|Location:||Engadin, Graubunden, Switzerland|
|Address:||near S-Charl, Scuol CH
GPS: 46°43’04.2″N 10°19’34.8″E
|Car:||3hr20 from Zurich|
|Transit:||possible with post bus|
|Trail:||1.5 km one way, 1hr+ with playtime|
|Open:||mid June thru October|
This short trail has 9 educational stations along the 1.5 km path. The path is easy walking through fields and forest, suitable for strollers. Here’s the trail map. You can also get a map in the Swiss National Park visitor center in Zernez or other TI. A map is not necessary – just follow the green “Senda da L’Uors” trail signs with the bear paw print. It is pretty obvious. The trail is short, about 30 mins if you just walked straight through. But we spent about 3 hours on the trail, including time spent at the interactive stations and a picnic lunch.
The path is between two bus stops, Scoul, Schmelzra and Ravitschana, so you can take the bus back to your starting point. But the bus runs very infrequently so check the schedule beforehand. Museum Schmelzra is technically the end of the trail, but it doesn’t matter which direction you do the trail. We started here at the parking lot, did the trail to the Ravitschana bus stop, then walked back on the dirt road. You could also take the bus back, but it’s not very far and the bus doesn’t run very frequently.
This is too far for a day trip from Zurich, but a great option if you are in the Engadin area. The trail is near the tiny village of S-Charl south of Scoul.
By car: Drive to Scuol then follow signs to S-Charl, which will lead you through Scuol, down to the river and back up the other side of the valley on a winding narrow road. It turns to dirt at some point, but don’t worry – it’s still a real road (unless you took a wrong turn!). Drive past the Museum Schmelzra and park in the nearby big parking lot.
By transit: I can’t find the transit info online at the moment. But you can probably take a train to Scuol, then a bus to Museum Schmelzra.
The trail begins by crossing the river and stays on that side for most of the trail.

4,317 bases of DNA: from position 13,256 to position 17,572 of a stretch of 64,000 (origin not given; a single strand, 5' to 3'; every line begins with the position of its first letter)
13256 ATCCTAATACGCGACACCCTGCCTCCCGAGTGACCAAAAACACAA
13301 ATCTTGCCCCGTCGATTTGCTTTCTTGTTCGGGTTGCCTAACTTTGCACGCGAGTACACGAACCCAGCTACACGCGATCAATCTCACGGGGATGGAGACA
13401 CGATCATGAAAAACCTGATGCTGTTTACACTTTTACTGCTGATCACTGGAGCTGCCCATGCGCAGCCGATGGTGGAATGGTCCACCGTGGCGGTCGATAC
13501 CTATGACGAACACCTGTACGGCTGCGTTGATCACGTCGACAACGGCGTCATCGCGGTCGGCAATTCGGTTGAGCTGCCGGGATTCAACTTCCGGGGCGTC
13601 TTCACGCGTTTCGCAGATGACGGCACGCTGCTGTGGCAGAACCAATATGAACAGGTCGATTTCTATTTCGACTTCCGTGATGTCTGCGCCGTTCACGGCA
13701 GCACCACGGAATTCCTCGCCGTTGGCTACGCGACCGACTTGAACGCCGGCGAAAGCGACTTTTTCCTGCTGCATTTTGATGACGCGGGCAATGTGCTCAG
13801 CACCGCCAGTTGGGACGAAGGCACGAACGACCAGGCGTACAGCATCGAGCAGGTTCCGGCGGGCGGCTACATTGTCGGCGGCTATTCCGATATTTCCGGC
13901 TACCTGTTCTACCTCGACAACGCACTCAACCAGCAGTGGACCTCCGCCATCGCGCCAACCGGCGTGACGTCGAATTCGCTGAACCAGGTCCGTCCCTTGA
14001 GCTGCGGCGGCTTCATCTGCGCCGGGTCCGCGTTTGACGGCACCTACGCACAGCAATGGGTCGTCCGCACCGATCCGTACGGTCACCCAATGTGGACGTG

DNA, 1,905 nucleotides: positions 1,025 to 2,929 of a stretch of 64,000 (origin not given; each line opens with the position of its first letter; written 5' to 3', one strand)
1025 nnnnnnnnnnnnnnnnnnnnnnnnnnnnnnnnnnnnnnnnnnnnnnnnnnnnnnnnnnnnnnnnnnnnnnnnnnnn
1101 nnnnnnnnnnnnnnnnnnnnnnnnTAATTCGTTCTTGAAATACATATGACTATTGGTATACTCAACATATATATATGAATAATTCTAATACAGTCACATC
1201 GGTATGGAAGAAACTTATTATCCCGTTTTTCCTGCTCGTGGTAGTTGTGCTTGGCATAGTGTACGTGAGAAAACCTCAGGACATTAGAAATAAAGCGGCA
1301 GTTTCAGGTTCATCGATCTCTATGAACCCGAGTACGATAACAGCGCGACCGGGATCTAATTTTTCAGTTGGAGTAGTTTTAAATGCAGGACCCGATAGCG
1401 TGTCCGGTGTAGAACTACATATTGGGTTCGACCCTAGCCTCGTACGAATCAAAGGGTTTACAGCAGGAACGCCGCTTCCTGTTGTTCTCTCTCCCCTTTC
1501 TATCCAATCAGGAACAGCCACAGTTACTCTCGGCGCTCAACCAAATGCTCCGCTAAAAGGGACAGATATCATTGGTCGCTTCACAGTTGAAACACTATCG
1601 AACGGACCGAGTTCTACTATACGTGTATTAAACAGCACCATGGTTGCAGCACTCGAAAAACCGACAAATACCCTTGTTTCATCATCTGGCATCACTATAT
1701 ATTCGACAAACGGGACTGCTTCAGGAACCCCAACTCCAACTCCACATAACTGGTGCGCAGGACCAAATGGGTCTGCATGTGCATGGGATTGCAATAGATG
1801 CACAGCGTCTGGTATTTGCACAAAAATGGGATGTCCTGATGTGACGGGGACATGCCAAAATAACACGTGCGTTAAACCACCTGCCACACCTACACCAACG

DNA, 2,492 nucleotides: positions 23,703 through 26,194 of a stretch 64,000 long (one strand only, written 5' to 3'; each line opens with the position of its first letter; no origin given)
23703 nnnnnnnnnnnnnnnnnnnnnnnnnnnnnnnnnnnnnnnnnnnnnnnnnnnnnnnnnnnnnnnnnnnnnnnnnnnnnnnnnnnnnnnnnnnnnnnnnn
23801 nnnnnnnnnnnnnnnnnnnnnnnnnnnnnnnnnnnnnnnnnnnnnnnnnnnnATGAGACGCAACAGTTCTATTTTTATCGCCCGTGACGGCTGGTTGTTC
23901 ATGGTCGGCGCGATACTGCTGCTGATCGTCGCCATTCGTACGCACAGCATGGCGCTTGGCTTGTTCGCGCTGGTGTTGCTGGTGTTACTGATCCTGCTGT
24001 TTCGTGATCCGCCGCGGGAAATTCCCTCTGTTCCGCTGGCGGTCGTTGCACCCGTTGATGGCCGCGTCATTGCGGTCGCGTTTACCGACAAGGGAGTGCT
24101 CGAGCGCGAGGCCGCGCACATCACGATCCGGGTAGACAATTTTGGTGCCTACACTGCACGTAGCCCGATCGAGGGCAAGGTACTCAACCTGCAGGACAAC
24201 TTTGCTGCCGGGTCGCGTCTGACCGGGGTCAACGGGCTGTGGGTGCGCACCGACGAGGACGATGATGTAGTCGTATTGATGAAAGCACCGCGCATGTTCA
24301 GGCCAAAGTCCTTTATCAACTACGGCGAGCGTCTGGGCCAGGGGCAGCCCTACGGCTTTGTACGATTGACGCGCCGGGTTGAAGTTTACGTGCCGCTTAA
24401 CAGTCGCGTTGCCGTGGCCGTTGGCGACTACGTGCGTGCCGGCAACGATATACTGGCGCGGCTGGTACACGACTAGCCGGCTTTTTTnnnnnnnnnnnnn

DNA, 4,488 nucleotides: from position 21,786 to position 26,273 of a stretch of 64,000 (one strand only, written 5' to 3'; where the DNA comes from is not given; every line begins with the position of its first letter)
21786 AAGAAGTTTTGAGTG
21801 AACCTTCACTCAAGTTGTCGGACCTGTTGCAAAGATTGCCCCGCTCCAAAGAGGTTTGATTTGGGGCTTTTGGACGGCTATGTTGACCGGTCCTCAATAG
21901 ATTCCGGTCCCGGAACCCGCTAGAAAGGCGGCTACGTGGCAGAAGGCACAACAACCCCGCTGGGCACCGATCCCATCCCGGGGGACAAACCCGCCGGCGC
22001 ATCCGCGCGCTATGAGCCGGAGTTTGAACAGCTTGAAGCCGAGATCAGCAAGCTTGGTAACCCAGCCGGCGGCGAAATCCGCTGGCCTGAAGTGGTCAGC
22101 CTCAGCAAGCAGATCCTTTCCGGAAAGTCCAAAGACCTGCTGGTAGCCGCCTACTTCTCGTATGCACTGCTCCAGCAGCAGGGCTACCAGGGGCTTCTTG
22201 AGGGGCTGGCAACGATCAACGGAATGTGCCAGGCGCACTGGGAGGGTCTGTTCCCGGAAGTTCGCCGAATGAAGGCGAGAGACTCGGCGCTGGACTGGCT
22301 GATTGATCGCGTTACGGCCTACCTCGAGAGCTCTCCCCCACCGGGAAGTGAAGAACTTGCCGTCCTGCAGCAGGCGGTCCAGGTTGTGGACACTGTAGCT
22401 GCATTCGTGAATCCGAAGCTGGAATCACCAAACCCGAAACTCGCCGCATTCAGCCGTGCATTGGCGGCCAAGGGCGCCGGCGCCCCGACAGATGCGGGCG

It’s super pretty, with meadows, mountains and rivers. What more can you ask for? Well, maybe a bear.
Sometimes the trail is wide and groomed, sometimes it wanders through a grassy field. Strollers will do just fine either way.
This first interactive station might have been our favorite. Each block of wood represents the weight of a bear at a certain age. My boys loved trying to lift and push the various blocks.
At this station, there was also a picnic table and grill pit. It was too early on the trail to stop to eat, but if you did the trail from the other direction, it would be just right.
More stations: 1) A bear quiz 2) Backpacks with the weight baby bears gain in a few days (I think???) . My boys thought it was hilarious to try on the different backpacks, adding the bear’s weight to their own. 3) Lots of bear statues, this one reminding you to not leave trash around, which attracts bears.
More stations: 1) learning about bear food, like honey and bugs 2) a maze demonstrating how difficult it is for bears to navigate through areas developed by humans, with roads, fences, etc.
More pretty with big wide fields for running.
A telescope – not sure why. Bee hive – very interesting and a bit unnerving to see hundreds of bees zooming back and forth from the hive.
1) Some of the trail hugs small streams and a larger river – don’t fall in! 2) Lots of enormous ant hills on this trail as indicated by my husband above. I was very disturbed by these, but no one got bit. It was a little hard to find a picnic spot that wasn’t close to an ant hill. 3) Another grill pit with an actual grill about 2/3 down the trail.
We picnicked on a little “island” in the river because it was pretty and mostly because there were no ant hills here. We had a little trouble finding enough dry wood for a fire, but it worked out.
After reaching the end of the trail at the Ravitschena bus stop, we chose to walk back on the road instead of waiting for the busy. It took about 25mins, walking pretty slow. This small building a the museum and gift shop. It looked nice, but was a little pricey, so we skipped it. These charming rocky ruins were opposite the museum. There’s another picnic area and grill pit between the museum and parking lot.
This big bear was right next to the museum. The boys are playing a game outside the museum, where you roll the novelty nice then step on the colored bear paw prints that make up the game board. You have to answer different bear questions or perform bear-like tasks depending on which color paw print you land. I thought it was little long, but my boys really liked it and made us play the whole game through.